I have no objections to prose that simplifies philosophy and makes it accessible for the philosophically uneducated, as long as the content and the rationale of philosophy remains intact. Bertrand Russell did so in his days, and many others do so today. Unfortunately, Plato, not Prozac contains so many errors of fact and argument that one has to conclude that this simplification, or popularization, did lead to distortion and misunderstanding. For example, Marinoff uses the term “contemplation” for “philosophy”: all philosophizing is contemplation, as if the dialectical argumentation so characteristic of philosophical debates has come to an end. The great majority of philosophical counselors and their organizations focus on different forms of practicing philosophy, but not therapy. Marinoff does not differentiate between the two. He does, however, find differences between philosophical counseling, psychological counseling and “psychiatric counseling,” but this does not obstruct his own adventures in therapy. The word counseling is used in an unfeasible manner for psychotherapeutic and psychiatric treatment alike. Marinoff considers that the three first stages of his PEACE process are equivalent to what is done in psychological counseling, and only the last two stages, “contemplation” and “equilibrium,” are philosophical. Marinoff’s claim that psychotherapy is about identifying a particular problem for which a person goes into therapy, about expressing the emotions that relate to this problem, and then finally analyzing the options to solve this problem, seems to be based on inadequate knowledge of how most psychologists and psychotherapists work. Marinoff ferociously attacks the DSM-IV and the superfluous use of psychotropic medications, but he is ignorant of the fact that not only psychiatrists work with the diagnostic manual and believe in suppressing emotions, and thoughts, by medication. After all, the great majority of the mental health establishment follows in its own specific ways the psychiatric blueprint for “curing” the soul. Marinoff likes to compare his method with that of Existential psychotherapy and other psychotherapies that use philosophy. Philosophical psychotherapy is nothing new, it has existed for more then half a century now. Existential therapy’s accomplished approaches cannot at all be compared to the quickie solutions found through Marinoff’s manner of applying philosophy to everyday problems of life.

Marinoff encourages the application of any school of thought, and as in most New Age approaches, critical reasoning is absent. Mystical mind-trippers such as Bhagwan Sri Rajneesh, formerly a Puna-based guru, are considered meaningful thinkers for philosophical counseling sessions. Indeed, Marinoff advises his readers and clients to visit gurus, astrologers, and all other sorts of confidence tricksters. This advice is grounded in his own perception of pragmatism: if something works for you, it is philosophically justified.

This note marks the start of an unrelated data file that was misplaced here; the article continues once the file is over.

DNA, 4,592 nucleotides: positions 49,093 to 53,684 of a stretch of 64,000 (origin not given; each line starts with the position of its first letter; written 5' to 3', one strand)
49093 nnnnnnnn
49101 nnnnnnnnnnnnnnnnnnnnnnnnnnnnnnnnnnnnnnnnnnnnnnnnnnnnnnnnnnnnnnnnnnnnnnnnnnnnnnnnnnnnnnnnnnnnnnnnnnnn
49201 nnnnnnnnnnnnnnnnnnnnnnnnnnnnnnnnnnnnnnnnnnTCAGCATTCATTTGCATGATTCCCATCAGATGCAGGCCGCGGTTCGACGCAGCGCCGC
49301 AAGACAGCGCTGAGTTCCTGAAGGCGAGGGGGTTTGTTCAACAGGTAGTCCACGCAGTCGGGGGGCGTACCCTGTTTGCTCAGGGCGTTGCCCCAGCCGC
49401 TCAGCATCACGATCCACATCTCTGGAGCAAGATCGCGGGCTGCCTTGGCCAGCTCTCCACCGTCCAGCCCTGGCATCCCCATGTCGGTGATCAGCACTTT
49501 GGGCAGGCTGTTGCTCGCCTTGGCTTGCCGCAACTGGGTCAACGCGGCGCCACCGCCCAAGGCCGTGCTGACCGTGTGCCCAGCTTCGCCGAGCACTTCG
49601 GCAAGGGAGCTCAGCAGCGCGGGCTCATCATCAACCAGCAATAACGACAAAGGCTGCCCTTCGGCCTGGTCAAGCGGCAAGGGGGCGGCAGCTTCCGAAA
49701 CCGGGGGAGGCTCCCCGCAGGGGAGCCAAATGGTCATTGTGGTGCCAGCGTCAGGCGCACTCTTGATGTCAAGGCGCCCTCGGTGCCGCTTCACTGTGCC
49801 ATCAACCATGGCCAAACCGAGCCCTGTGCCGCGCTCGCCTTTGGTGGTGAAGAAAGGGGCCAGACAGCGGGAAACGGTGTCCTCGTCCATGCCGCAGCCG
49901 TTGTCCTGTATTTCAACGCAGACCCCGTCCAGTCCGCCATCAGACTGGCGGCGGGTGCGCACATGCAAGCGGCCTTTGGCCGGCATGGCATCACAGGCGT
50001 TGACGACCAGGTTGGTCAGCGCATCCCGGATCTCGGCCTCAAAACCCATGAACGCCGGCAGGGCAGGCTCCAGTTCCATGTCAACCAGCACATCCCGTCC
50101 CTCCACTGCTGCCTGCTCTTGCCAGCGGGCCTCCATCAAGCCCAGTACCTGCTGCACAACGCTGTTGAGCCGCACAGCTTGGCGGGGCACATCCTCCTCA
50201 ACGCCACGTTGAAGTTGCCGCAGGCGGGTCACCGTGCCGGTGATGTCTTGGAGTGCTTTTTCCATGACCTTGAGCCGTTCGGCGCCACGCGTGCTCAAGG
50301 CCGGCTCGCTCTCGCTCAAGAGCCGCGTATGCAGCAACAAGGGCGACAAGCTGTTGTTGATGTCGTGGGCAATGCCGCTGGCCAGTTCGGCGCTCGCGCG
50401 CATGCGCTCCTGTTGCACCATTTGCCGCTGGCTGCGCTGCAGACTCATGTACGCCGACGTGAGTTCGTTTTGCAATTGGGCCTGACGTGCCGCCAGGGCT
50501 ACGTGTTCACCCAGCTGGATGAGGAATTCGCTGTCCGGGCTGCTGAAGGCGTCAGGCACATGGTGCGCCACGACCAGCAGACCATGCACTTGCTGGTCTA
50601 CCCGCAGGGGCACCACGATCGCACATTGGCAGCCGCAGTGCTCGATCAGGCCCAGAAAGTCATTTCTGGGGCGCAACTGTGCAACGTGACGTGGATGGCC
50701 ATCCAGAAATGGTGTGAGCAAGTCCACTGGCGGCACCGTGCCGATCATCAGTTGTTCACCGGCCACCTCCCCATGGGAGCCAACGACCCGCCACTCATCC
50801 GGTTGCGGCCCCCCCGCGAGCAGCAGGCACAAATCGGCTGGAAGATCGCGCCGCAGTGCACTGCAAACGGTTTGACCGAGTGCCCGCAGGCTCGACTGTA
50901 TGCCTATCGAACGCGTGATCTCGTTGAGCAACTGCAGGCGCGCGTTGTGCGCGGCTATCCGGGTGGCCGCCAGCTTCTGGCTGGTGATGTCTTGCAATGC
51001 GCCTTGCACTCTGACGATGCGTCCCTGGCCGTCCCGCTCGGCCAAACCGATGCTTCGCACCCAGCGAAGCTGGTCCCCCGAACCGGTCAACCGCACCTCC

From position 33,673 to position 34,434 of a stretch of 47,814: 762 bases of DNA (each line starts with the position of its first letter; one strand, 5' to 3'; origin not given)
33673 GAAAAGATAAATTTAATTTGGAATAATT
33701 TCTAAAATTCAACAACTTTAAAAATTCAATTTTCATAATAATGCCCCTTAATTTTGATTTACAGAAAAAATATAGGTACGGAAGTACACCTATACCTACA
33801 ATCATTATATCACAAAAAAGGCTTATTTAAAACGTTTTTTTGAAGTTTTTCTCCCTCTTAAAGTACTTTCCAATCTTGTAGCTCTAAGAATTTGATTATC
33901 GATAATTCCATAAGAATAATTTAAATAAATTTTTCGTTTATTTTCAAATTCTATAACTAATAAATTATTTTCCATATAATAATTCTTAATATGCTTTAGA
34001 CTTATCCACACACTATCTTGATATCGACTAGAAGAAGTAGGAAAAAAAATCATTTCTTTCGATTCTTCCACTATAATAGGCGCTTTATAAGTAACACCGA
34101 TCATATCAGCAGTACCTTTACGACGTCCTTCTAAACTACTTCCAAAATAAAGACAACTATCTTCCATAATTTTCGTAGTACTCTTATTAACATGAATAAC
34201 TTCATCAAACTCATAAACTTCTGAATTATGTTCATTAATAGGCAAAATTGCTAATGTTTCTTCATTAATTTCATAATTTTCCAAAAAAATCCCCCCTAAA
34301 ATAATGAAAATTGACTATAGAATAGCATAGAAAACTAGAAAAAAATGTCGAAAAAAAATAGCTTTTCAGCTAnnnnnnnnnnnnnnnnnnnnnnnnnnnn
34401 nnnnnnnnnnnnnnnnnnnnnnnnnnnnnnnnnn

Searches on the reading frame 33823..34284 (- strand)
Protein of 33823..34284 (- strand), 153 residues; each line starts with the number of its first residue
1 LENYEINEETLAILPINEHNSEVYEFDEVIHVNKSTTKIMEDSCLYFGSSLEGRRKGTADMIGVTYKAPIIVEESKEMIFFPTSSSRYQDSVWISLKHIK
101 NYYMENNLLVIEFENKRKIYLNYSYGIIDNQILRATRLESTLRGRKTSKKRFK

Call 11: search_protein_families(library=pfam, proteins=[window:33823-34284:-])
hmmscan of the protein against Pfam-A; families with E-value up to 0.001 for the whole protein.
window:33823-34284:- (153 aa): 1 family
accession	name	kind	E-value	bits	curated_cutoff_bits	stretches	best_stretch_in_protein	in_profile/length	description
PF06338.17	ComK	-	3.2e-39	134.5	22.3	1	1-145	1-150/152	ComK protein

Marinoff himself has been practicing I Ching for more than thirty years and helps his counsellees and readers to get acquainted with this ancient Chinese method of divination. He explains: “The coins may simply even out the odds. But no matter which chapter you hit, your active conscious mind will find something meaningful and useful in the text, which is actually a reflection of what is meaningful and useful in your submerged thoughts. There will be a resonance between its wisdom and yours, for the I Ching mirrors what is in your heart” (p. 301).

To philosophize about anything, including religion, spirituality, mysticism, and the occult is not contrary to philosophical counseling, but philosophizing is altogether different from throwing coins to obtain knowledge on how to conduct one’s life. I believe that philosophers should take care not to lower themselves to the level of second-rate gurus by actually using occult means such as I Ching, Kabbalah, Tarot cards, astrology, and similar practices.

Most philosophical counselors and other professionals worldwide are not very enthusiastic about Plato, not Prozac, to put it mildly. Nevertheless, Marinoff’s works — his two latest writings are of the same content and quality — might be interesting to persons impressed by New Age self-help books. The rest of the reading public would be better off considering books by other authors on the subject of philosophical counseling. A list of such books and articles can be find at http://www.geocities.com/centersophon/pc- bibl.html

Correspondence —Email: counsel@actcom.co.il

*A Hebrew translation of this article is forthcoming in the bookreview section of the Israeli newspaper Haaretz, at http://www.haaretz.co.il